A grim poll for the Tories

Labour lead up to eight points as Tory support falls to just 33 per cent in new Populus poll.

David Cameron is said by some to have emerged almost unscathed from the Liam Fox imbroglio and last week's terrible unemployment figures. But the latest monthly Populus/Times poll (£), the first to be conducted since Fox's resignation, makes grim reading for the Prime Minister. Labour's advantage over the Conservatives is up from four points to eight points, the party's largest lead in a Populus poll since the election-that-never-was in 2007. By contrast, the Tories' share of the vote is down to just 33 per cent, their worst Populus figure in this parliament. Regardless of whether you take into account the likely effect of the boundary changes, George Osborne wouldn't get the majority he craves on these figures. And there's little to cheer the Lib Dems, who are down four points to just 8 per cent, their lowest figure since Populus started polling for the Times in 2003.

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Latest poll (Populus/Times) Labour majority of 94 (uniform swing).

There is also some evidence that Fox's resignation has damaged the Tories' reputation. The number saying that they are "honest and principled" has dropped from 36 per cent in September to 30 per cent this month, while the proportion saying that they are "competent and capable" has fallen from 48 per cent last month to 42 per cent now.

However, it isn't all bad news for the Tories. Cameron and George Osborne are still rated as a better economic team than Ed Miliband and Ed Balls (a remarkable political achievement given that the economy hasn't grown for nine months), although their lead has fallen from 18 per cent in June to 13 per cent in September. The full data tables aren't available yet but the Times reports: "This drop is particularly pronounced among women, where the lead fell from 20 per cent to 11 per cent over the same period, and from 28 per cent to 9 per cent among skilled manual workers (C2s)."

New Statesman Poll of Polls

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Labour majority of 50 (uniform swing).

Yet so long as the Conservatives retain their lead on the economy and Cameron is rated as a better leader than Miliband, the Tories will be confident of clawing back Labour's lead. As I always point out, personal approval ratings are often a better long-term indicator of the next election result than voting intentions. Labour frequently led the Tories under Neil Kinnock, for instance, but Kinnock was never rated above John Major as a potential prime minister. As the economy enters a new and dangerous phase, it will be worth watching to see whether these ratings begin to swing in Miliband's favour.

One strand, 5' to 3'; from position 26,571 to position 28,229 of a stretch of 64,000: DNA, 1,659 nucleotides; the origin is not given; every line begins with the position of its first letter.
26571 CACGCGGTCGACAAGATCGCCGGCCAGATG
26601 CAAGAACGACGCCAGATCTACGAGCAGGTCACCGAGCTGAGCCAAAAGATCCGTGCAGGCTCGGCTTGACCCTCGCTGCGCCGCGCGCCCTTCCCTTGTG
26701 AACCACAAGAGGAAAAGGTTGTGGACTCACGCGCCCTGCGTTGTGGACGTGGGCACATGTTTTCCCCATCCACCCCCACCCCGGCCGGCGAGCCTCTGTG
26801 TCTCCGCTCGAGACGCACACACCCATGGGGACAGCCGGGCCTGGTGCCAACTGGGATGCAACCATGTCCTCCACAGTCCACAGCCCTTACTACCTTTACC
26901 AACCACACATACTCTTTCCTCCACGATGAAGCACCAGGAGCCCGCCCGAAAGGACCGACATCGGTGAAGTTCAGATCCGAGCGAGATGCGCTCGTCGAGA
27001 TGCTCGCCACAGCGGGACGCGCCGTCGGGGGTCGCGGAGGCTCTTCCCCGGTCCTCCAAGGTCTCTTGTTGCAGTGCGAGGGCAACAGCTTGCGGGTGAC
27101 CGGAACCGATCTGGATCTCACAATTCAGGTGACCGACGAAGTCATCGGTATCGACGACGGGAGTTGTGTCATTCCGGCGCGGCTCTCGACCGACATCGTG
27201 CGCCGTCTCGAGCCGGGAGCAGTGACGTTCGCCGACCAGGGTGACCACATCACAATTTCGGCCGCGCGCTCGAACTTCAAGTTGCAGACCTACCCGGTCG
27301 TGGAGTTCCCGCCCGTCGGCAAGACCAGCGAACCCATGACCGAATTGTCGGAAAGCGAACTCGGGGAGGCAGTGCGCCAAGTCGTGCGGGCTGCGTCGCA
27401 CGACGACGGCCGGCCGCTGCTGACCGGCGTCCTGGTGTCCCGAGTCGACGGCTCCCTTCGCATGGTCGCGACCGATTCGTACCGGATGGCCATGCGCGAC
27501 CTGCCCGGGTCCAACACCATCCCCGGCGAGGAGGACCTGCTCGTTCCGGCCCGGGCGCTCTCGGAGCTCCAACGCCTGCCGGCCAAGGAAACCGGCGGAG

P.S. Conversely, the latest YouGov poll puts Labour's lead at just three points. Miliband's party is on 40 per cent, the Tories are on 37 per cent, and the Lib Dems are on 9 per cent.

George Eaton is political editor of the New Statesman.

Ukip's Nigel Farage and Paul Nuttall. Photo: Getty
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Is the general election 2017 the end of Ukip?

Ukip led the way to Brexit, but now the party is on less than 10 per cent in the polls. 

Ukip could be finished. Ukip has only ever had two MPs, but it held an outside influence on politics: without it, we’d probably never have had the EU referendum. But Brexit has turned Ukip into a single-issue party without an issue. Ukip’s sole remaining MP, Douglas Carswell, left the party in March 2017, and told Sky News’ Adam Boulton that there was “no point” to the party anymore. 

Not everyone in Ukip has given up, though: Nigel Farage told Peston on Sunday that Ukip “will survive”, and current leader Paul Nuttall will be contesting a seat this year. But Ukip is standing in fewer constituencies than last time thanks to a shortage of both money and people. Who benefits if Ukip is finished? It’s likely to be the Tories. 

Is Ukip finished? 

What are Ukip's poll ratings?

Ukip’s poll ratings peaked in June 2016 at 16 per cent. Since the leave campaign’s success, that has steadily declined so that Ukip is going into the 2017 general election on 4 per cent, according to the latest polls. If the polls can be trusted, that’s a serious collapse.

Can Ukip get anymore MPs?

In the 2015 general election Ukip contested nearly every seat and got 13 per cent of the vote, making it the third biggest party (although is only returned one MP). Now Ukip is reportedly struggling to find candidates and could stand in as few as 100 seats. Ukip leader Paul Nuttall will stand in Boston and Skegness, but both ex-leader Nigel Farage and donor Arron Banks have ruled themselves out of running this time.

How many members does Ukip have?

Ukip’s membership declined from 45,994 at the 2015 general election to 39,000 in 2016. That’s a worrying sign for any political party, which relies on grassroots memberships to put in the campaigning legwork.

What does Ukip's decline mean for Labour and the Conservatives? 

The rise of Ukip took votes from both the Conservatives and Labour, with a nationalist message that appealed to disaffected voters from both right and left. But the decline of Ukip only seems to be helping the Conservatives. Stephen Bush has written about how in Wales voting Ukip seems to have been a gateway drug for traditional Labour voters who are now backing the mainstream right; so the voters Ukip took from the Conservatives are reverting to the Conservatives, and the ones they took from Labour are transferring to the Conservatives too.

Ukip might be finished as an electoral force, but its influence on the rest of British politics will be felt for many years yet. 

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